Tuesday, September 21, 2021

10 Food Superstitions You Never Heard About

Our world is filled with superstitions, lore, and rumors about everything from clothing to pets. Food occasionally comes up in superstitions from time to time, with the most commonly recited beliefs involving garlic and salt to ward off vampires and danger. Ho-hum, right?

There are more culinary superstitions than just those two mainstream beliefs.These more unusual superstitions still have fans and followers. Whether or not you choose to believe them is up to you.

Two yolk
  1. Breaking an egg to find two yolks is a happy omen. According to the old wives’ tales, this suggests that someone you know will get married or have twins.
noodle

2.Long noodles, long life. In China, being served long noodles is a sign that you’ll live to an old age. Cutting your noodles, on the other hand, suggests that your life will be cut short.

Tea

3.Find out if someone is crushing on you with tea. Love sweet tea? Want to know if someone is infatuated with you? Make sure that you look at the bottom of the cup to find out. If you have unmelted sugar at the bottom of the cup, you have someone that likes you.

knife fork

4.Learn who’s visiting. Superstition claim that dropping a fork indicates a woman will visit. Dropping a knife means a man will drop by. A spoon, on the other hand, means child visitors. If you drop the whole drawer, it probably means you are clumsy.

parsley

5.Don’t gift parsley. Parsley might be good for your body, but it is allegedly terrible for luck. Gifting parsley invites bad luck into your friend’s home.

chopsticks

6.Careful with your chopsticks! In both China and Japan, sticking your chopsticks straight down into a bowl of rice is both bad manners and an omen of death. To prevent death in your family, rest your chopsticks on the edge of the bowl or on a rest.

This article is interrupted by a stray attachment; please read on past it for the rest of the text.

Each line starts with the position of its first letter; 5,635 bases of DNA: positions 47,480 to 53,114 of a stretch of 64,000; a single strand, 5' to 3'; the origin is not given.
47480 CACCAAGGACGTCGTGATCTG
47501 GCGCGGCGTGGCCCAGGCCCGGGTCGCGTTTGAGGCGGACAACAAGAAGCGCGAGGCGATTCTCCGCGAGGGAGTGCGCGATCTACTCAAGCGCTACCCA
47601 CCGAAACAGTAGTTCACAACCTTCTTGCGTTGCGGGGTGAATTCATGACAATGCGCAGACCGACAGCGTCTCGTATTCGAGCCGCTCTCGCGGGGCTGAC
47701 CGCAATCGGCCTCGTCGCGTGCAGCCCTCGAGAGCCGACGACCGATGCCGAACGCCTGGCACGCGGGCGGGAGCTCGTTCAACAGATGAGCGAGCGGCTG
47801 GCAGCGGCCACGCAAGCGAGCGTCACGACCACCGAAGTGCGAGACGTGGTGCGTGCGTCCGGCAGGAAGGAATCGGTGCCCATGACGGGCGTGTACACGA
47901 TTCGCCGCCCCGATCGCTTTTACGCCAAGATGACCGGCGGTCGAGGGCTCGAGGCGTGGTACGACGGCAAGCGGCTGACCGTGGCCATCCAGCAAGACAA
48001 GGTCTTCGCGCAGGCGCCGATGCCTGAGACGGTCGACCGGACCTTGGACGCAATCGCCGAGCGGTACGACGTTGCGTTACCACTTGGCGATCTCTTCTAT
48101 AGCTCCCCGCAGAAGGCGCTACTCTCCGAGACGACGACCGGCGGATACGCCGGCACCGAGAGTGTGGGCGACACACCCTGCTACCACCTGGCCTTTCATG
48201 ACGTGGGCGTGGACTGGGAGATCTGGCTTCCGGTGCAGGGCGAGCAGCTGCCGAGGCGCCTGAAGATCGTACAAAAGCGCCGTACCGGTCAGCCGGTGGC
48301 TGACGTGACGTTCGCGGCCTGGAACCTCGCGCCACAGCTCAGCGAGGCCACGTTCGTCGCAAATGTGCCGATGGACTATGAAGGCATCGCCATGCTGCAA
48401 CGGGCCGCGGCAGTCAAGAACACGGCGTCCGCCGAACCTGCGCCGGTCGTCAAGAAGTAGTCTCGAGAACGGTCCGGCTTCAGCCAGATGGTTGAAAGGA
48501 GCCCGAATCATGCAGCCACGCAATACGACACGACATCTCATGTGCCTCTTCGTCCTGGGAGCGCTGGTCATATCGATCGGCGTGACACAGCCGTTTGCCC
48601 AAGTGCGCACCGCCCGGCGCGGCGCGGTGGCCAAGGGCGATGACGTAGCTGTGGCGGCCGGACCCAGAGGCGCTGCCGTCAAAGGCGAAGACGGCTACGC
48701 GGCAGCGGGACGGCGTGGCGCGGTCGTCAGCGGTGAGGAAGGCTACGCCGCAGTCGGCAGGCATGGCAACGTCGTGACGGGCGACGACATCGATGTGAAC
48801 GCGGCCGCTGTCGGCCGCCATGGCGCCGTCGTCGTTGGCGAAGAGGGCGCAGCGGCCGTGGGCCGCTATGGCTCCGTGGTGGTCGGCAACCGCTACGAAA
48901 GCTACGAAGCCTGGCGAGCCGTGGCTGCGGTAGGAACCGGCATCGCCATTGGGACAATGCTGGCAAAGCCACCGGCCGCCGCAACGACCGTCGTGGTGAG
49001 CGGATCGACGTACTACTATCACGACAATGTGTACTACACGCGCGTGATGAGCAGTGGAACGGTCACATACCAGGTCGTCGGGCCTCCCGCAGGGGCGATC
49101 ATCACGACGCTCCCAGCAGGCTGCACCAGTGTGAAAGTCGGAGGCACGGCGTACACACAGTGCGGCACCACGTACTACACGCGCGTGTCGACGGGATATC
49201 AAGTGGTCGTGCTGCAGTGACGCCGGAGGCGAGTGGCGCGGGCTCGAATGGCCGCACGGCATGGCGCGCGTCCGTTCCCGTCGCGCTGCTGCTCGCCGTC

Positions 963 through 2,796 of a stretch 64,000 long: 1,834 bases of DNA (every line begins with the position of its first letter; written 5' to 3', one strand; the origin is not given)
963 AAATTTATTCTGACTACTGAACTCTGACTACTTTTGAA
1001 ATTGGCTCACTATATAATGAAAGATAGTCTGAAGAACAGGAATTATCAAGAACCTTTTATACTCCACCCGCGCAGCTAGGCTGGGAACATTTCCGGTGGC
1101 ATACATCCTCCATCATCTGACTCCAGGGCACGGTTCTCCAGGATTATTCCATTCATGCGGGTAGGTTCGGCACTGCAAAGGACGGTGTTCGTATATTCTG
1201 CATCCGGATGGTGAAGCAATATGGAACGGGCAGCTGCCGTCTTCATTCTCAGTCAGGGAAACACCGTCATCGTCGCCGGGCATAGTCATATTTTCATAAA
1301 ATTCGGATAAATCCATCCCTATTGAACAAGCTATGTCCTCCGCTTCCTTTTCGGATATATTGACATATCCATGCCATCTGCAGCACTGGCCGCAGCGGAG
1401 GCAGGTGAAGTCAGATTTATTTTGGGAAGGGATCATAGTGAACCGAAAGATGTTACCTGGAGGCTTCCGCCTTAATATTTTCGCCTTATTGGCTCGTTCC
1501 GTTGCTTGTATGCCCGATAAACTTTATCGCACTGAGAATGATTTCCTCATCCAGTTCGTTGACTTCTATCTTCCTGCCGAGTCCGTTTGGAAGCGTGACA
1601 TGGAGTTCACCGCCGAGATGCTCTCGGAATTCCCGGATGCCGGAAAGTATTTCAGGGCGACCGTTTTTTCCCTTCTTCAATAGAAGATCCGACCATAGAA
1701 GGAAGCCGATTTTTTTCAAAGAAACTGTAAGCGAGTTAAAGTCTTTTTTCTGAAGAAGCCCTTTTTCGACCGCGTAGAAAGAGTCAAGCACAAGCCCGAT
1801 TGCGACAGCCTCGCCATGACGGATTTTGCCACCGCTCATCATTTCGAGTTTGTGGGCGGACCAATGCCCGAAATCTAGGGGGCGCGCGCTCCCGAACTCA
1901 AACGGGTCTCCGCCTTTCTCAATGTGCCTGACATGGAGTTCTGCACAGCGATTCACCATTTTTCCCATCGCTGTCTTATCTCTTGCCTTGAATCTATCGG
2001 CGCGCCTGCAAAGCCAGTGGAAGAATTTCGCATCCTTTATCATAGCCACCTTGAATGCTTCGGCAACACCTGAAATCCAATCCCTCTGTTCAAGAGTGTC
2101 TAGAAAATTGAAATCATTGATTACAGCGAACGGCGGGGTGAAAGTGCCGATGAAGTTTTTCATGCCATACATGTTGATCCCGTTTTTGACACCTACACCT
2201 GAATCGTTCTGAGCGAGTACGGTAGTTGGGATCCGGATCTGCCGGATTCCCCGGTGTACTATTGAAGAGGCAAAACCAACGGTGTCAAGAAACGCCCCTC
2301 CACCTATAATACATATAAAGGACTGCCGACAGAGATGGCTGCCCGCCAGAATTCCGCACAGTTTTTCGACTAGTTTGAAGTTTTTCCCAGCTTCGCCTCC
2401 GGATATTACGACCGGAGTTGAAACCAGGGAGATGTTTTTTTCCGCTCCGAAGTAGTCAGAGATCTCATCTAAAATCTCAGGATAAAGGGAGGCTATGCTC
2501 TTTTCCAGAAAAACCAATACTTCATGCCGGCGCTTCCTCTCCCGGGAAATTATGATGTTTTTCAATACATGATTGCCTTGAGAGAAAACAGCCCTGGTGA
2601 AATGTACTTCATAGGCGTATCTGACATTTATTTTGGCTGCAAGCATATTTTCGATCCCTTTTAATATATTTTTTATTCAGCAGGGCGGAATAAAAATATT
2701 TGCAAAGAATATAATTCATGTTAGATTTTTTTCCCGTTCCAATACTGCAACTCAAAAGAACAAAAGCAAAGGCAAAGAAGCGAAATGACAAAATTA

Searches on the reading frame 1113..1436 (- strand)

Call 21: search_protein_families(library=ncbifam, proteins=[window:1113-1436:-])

toast

7.Never toast with water. According to German superstition, the worst thing you can toast with is pure water. Whoever holds a watery toast glass will end up suffering serious bad luck.

bread

8.Upside-down bread is a terrible omen. In France and Italy, finding a loaf of bread upside-down or placing it upside-down on a plate is a bad omen. The belief stems from the practice of handing prisoners an upside-down loaf of bread before they would be executed.

milk

9.Don’t borrow milk after dark. If you’re in India, you might notice that borrowing or buying milk tends to be a rare practice after the sun sets. This is because taking milk after dark is a quick way to invite sorrow into your home.

abalone

10.Have a lucky menu! Chinese superstition involves a full menu of items that allegedly bring good luck. If you need a little boost, eat rice, oysters, pineapples, egg rolls, or abalone meat. All of these foods are said to attract good luck and protect the diner from harm.

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ossiana
Ossiana Tepfenhart
Ossiana Tepfenhart is a food critic, writer, and at home culinary enthusiast!

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